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Honoring Chinese and Chinese-American Women During Women’s History Month


Since 1987, the United States has designated the month of March as Women’s History Month to commemorate and honor the vital contribution of women in both history and modern society. The China-United States Exchange Foundation celebrates this momentous month by highlighting Chinese and Chinese-American women who have changed the lives of many and paved the way for future generations. They broke glass ceilings, created awareness, and redefined what it means to be a woman.

1. Yin Chang

The coronavirus pandemic lockdowns devastated communities and small businesses. Hollywood actress and podcast host Yin Chang decided to take action and create an emergency relief initiative titled “#LovingChinatown” in New York City. As a daughter of Chinese immigrants, Chang sensed a dire need for the Asian-American Pacific Islander community facing food insecurity in New York, which led her to establish the Heart of Dinner, a non-profit organization that provides “culturally appropriate meals of substance for the homebound, linguistically isolated, and underserved in the Asian-American and Pacific Islander immigrant community.” Her organization provides struggling individuals with meals that connect them to their Asian heritage. As the host of the “88 Cups of Tea” podcast, Chang interviews award-winning New York Times bestselling authors and voices to provide inspiration and guidance to young adults who are interested in a writing career.

2. Chloé Zhao

Born in Beijing and known for her thought-provoking independent U.S. films, Chloé Zhao was named by Variety as “the most awarded person in a single awards season in the modern era.” Her acclaimed independent film Nomadland offers an intimate portrait of itinerant Americans and earned Zhao a Golden Globe win for best director. She is the first Asian woman to receive the honor. Though Zhao left Beijing at 15 years old to attend boarding school in the United Kingdom, she celebrates her Chinese heritage and refers to northerners in China as “her own people.” Zhao’s next project will be much bigger: directing the Marvel Cinematic Universe’s The Eternals, slated for U.S. release in November, 2021.

3. Chien-Shiung Wu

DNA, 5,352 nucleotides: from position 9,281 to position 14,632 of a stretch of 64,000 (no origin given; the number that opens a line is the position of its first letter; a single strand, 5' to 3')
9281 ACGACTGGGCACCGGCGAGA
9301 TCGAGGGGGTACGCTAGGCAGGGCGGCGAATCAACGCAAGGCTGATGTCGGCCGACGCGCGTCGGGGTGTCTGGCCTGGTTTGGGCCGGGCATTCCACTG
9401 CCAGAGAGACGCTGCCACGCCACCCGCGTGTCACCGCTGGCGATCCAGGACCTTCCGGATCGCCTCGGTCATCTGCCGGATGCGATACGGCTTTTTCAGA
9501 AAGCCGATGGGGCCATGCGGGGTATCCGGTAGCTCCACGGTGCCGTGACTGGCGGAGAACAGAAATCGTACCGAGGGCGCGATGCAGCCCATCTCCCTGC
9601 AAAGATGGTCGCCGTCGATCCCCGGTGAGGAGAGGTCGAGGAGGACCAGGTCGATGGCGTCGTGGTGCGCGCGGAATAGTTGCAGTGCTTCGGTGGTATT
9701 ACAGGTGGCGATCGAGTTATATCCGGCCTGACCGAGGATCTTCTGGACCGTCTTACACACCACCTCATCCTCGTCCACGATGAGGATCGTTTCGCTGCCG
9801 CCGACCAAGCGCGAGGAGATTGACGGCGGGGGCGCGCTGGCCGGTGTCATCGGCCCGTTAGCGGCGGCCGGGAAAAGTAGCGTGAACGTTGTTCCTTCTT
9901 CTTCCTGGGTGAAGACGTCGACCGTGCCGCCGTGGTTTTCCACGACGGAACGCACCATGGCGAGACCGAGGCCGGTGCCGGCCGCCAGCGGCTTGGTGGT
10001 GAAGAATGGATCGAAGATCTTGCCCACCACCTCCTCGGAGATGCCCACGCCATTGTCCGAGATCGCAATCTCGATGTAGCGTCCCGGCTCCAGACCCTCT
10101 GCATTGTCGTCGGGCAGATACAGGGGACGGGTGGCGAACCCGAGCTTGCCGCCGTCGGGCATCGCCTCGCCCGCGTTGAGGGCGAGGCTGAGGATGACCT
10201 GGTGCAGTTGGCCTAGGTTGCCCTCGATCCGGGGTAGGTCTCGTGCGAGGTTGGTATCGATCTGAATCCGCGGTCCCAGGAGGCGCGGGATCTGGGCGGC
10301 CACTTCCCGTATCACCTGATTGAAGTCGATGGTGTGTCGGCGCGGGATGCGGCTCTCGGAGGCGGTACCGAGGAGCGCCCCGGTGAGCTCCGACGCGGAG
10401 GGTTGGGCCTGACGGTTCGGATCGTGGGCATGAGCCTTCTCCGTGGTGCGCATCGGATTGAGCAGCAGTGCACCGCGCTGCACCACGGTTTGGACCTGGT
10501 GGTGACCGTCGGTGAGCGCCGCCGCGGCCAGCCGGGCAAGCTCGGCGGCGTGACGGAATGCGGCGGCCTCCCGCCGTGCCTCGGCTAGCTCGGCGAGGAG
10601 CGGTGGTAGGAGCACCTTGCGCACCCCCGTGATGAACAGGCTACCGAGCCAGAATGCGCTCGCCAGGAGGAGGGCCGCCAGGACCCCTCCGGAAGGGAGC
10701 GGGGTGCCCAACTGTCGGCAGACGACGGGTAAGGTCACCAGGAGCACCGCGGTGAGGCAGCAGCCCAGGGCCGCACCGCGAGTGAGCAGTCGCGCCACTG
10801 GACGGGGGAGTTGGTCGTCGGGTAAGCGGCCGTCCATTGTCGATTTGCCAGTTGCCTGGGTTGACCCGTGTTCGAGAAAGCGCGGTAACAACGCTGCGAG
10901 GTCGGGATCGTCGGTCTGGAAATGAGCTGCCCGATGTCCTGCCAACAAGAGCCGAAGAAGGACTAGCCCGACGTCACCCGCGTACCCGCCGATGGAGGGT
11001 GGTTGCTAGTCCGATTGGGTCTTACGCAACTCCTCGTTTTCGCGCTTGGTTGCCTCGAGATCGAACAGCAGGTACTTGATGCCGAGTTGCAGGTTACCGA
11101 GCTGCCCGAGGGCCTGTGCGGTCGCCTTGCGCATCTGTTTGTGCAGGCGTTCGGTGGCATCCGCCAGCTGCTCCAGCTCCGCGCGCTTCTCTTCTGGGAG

Born and raised in a small town near Shanghai, Chien-Shiung Wu traveled to the United States in pursuit of earning a higher education degree in physics. Today, Wu is recognized as an invaluable Chinese-American physicist who worked on the Manhattan Project, helping to develop the process for separating uranium metal into U-235 and U-238 isotopes through gaseous diffusion.” The U-235 isotope is separated and enriched to act as a fuel source in nuclear power reactors. She also participated in a study that researched blood and sickle cell anemia. Chien-Shiung Wu’s work and desire to understand more about nuclear and particle physics allowed her to be the first woman, and first woman of Asian heritage, to serve as the president of the American Physical Society, opening the door for other women studying STEM (science, technology, engineering, and mathematics) topics. Other significant accolades of hers include the National Medal of Science, the Comstock Prize, and the Wolf Prize. Her published book, Beta Decay, is still viewed as the standard reference for nuclear physicists today.

4. Tu Youyou

Born in Zhejiang Ningbo, China, Tu Youyou chose to dedicate her life to science and medical research after suffering from tuberculosis at a young age. Following time off from school due to her illness, she came back even more determined to eradicate pain and sickness from others. Her subsequent years of groundbreaking research would pay off. In 1971, she discovered a way to procure novel therapies against malaria, a disease caused by transmission of infected mosquitos. Youyou was awarded the Nobel Peace Prize in Physiology or Medicine in 2015 for her efforts in combating malaria. Her interest in making a difference in the quality of life of others led her through a multitude of trials to develop artemisinin. This synthetic derivative was discovered in 1972 and used to create combination therapies that have saved more than two hundred million lives to date.

5. Amy Tan

Amy Tan, a Chinese-American novelist and author, is known for her novel The Joy Luck Club, which explores the lives of four fictional Chinese immigrant families and the intricate relationships between Chinese mothers and American-born daughters. The book was an overnight success, simultaneously translated into 17 languages, including Chinese, and produced into a film of the same name. She has written multiple novels inspired by her own difficult relationship with her mother who left Shanghai in 1949 to escape an abusive marriage, unfortunately leaving her three daughters to start over in the United States. As an adult, Tan visited China with her mother, met her half-siblings, and learned more about her mother’s past, which she integrated into her writing.

Thank you to all the incredible, trailblazing women that have introduced the world to new cultures, new ways of thinking, and impacted not only our personal lives, but our society and our world. We celebrate your accomplishments, triumphs, and your efforts to create a better world where we openly celebrate our differences, knowing that these exact differences are the reason for new innovations, discoveries, and art. Share with us your favorite female champion! Who are you celebrating?

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